(This article belongs to the Special Issue Nanodiamond Particles: Properties and Applications)
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Open AccessArticle
Tribological Performance of Nanocomposite Carbon Lubricant Additive
Materials 2019, 12(1), 149; https://doi.org/10.3390/ma12010149 - 04 Jan 2019
Cited by 1
Abstract
In this research, nanocomposite carbon has been found to have excellent tribological properties as a lubricant additive. To reduce high friction and wear in friction pairs, the modified nanocomposite carbon has been prepared for chemical technology. The morphology and microstructure of the modified [...] Read more.
In this research, nanocomposite carbon has been found to have excellent tribological properties as a lubricant additive. To reduce high friction and wear in friction pairs, the modified nanocomposite carbon has been prepared for chemical technology. The morphology and microstructure of the modified nanocomposite carbon were investigated via TEM, SEM, EDS, XPS, and Raman. In this study, varying concentrations (1, 3, and 5 wt. %) within the modified nanocomposite carbon were dispersed at 350 SN lubricant for base oil. The suspension stability of lubricating oils with the modified nanocomposite carbon was determined by ultraviolet-visible light (UV-VIS) spectrophotometry. The friction and wear characteristics of lubricants containing materials of the modified nanocomposite carbon were evaluated under reciprocating test conditions to simulate contact. The morphology and microstructure of the friction pair tribofilms produced during frictional contact were investigated via SEM, EDS, and a 3D surface profiler. The results showed that scratches, pits, grooves, and adhesive wear were significantly reduced on the surface of the friction pair which was used with 3% nanocomposite carbon lubricant. Additionally, the modified nanocomposite carbon showed excellent friction reducing and anti-wear performance, with great potential for the application of anti-wear. Full article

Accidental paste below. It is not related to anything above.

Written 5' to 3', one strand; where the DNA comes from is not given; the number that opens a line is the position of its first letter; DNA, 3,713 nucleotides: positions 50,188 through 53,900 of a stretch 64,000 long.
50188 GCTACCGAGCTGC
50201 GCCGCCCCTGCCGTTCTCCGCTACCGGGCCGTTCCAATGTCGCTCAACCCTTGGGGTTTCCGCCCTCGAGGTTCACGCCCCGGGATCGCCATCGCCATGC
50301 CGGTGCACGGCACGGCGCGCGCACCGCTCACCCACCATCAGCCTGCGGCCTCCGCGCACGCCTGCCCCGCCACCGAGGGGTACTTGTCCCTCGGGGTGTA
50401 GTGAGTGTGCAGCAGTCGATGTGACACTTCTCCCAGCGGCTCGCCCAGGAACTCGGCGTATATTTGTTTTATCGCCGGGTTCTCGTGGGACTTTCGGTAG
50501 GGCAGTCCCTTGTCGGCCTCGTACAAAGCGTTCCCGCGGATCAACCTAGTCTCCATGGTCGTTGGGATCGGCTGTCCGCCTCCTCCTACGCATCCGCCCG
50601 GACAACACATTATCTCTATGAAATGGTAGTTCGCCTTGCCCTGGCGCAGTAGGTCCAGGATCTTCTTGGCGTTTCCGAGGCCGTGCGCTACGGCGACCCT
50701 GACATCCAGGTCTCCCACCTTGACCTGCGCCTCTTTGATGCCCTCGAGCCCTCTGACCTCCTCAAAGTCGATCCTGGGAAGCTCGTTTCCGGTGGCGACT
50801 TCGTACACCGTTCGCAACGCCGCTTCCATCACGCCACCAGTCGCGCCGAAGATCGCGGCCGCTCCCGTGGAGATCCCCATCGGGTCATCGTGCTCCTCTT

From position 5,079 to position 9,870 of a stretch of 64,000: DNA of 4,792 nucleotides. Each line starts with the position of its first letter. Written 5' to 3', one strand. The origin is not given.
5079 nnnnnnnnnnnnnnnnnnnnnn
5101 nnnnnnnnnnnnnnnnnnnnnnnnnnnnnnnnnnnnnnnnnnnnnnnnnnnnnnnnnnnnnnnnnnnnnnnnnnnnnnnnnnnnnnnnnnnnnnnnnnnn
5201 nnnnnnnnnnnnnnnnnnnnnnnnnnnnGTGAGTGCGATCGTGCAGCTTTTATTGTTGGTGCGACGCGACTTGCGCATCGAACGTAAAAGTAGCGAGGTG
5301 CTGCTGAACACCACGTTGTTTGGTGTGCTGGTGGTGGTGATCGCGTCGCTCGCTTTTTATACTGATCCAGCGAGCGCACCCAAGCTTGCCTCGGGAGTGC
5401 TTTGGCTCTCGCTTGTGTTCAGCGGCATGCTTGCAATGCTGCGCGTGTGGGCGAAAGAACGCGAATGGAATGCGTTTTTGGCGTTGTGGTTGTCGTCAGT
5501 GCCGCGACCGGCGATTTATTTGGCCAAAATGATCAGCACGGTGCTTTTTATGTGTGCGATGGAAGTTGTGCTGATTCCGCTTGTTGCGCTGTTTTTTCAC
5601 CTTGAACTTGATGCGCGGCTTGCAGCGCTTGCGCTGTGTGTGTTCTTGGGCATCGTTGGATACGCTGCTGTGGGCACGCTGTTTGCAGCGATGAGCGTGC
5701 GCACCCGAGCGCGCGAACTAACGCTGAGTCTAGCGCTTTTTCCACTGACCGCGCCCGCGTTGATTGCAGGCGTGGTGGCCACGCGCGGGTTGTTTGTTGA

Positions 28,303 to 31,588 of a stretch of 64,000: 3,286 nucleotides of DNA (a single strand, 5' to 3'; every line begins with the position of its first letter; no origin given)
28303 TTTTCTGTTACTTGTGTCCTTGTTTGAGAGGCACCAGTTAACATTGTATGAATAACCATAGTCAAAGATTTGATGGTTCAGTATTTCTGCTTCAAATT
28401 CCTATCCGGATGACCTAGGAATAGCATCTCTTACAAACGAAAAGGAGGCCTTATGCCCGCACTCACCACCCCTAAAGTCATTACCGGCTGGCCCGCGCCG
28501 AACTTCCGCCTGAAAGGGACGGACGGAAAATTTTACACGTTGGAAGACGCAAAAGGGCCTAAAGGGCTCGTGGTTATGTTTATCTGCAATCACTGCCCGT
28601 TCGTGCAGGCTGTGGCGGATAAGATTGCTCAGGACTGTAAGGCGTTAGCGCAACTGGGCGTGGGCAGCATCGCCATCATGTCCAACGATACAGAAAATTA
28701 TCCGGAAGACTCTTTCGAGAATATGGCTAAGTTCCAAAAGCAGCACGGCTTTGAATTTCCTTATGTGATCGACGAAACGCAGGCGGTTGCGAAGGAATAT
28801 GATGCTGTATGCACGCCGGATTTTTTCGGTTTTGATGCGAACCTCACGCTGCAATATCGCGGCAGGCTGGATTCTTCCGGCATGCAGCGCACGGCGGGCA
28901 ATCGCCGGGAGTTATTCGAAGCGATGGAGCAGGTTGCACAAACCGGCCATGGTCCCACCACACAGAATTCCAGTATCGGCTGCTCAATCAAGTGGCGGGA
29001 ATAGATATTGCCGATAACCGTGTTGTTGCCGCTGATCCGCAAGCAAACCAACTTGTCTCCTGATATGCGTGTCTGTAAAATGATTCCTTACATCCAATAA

(This article belongs to the Special Issue Nanodiamond Particles: Properties and Applications)
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Open AccessArticle
Single-Step Metal-Free Grafting of Cationic Polymer Brushes on Fluorescent Nanodiamonds
Materials 2018, 11(8), 1479; https://doi.org/10.3390/ma11081479 - 20 Aug 2018
Cited by 5
Abstract
Cationic polymers are often employed in conjugation with nanomaterials, and the resultant hybrids are useful for various bioapplications. Here, a single-step metal-free method for the synthesis of fluorescent nanodiamonds (FNDs) conjugated with cationic polymer brushes is reported. Distinct from the common methods such [...] Read more.
Cationic polymers are often employed in conjugation with nanomaterials, and the resultant hybrids are useful for various bioapplications. Here, a single-step metal-free method for the synthesis of fluorescent nanodiamonds (FNDs) conjugated with cationic polymer brushes is reported. Distinct from the common methods such as atom transfer radical polymerization and reversible addition fragmentation chain transfer, our ring-opening-polymerization-based method is simple and less time consuming and hazardous. Infrared spectroscopy, thermogravimetric analysis, zeta potential, and dynamic light scattering confirmed the synthesis. The produced FND-polymer brushes showed markedly higher cell labeling and internalization efficiency without noticeable cytotoxicity. Our method is general and applicable to other nanoparticles as well for uses in diverse research areas. Full article
(This article belongs to the Special Issue Nanodiamond Particles: Properties and Applications)
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Open AccessArticle
Effective Method for Obtaining the Hydrosols of Detonation Nanodiamond with Particle Size < 4 nm